What are the various types of cyber threats posed to intelligent transport systems? What methodologies are available to governments to address critical security risks? These were some of the issues discussed by over 100 representatives of ministries of transport and other relevant agencies, cyber security experts from the automotive, IT and telecommunication sectors from the Euro-Asian region at a roundtable organized by UNECE and OSCE on 8 September.
Participants took stock of the various types of emerging risks and threats to intelligent transport systems in view of the accrued automation and digitalization of transport processes, and enhanced inter-connectivity between vehicles’ and the transport infrastructure’s IT systems.
“Given the complexity of intelligent transport systems and their and vulnerability to cyberattacks, it is important to develop a coherent security approach involving co-operative efforts of the international community as well as both the public and private sectors,” said Eni Gjergji, Economic Advisor in the Office of the Co-ordinator of OSCE Economic and Environmental Activities.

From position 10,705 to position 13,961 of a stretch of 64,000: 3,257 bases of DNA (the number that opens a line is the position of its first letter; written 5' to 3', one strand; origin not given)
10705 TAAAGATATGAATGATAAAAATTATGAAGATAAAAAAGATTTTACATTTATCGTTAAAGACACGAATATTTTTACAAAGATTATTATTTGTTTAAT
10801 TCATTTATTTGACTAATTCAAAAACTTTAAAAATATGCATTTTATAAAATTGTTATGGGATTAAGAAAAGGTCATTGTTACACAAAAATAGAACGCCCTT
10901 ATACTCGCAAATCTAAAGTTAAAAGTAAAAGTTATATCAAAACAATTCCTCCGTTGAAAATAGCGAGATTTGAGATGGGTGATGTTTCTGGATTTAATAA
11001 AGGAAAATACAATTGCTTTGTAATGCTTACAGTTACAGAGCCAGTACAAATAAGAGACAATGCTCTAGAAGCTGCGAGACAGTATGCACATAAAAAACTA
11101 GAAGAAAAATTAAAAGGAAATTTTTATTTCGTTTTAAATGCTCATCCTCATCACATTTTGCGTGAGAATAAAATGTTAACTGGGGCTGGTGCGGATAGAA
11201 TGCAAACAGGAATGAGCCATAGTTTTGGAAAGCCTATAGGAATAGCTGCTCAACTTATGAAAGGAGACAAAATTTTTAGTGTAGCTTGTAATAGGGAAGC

François Guichard, Secretary of the Working Party on Automated/Autonomous and Connected Vehicles at UNECE said that the security of intelligent transport systems would benefit from the recently adopted UN Regulation on cyber security, which introduces stringent requirements that manufacturers of different types of vehicles (cars, vans, trucks, buses, trailers, etc.) will have to comply with.
“We are pleased to observe that the adoption of this Regulation is already stimulating the development of the cyber security ecosystem that is needed to address those risks, given the increased connectivity and complexity of vehicles and of the technologies delivering ITS,” said Guichard.
Ways of capturing the benefits of new technologies without compromising the safety and other progresses achieved during the last decade in inland transport systems were also discussed.
Recommendations were put forward as to how the cyber resilience of intelligent transport systems can be further enhanced and the role that UNECE, OSCE and other partners could play in this regard.
The roundtable was part of a series of events co-organized by the UNECE’s Sustainable Transport Division, in the framework of its annual Inland Transport Security Discussion Forum, and the Office of the Co-ordinator of OSCE Economic and Environmental Activities (OCEEA).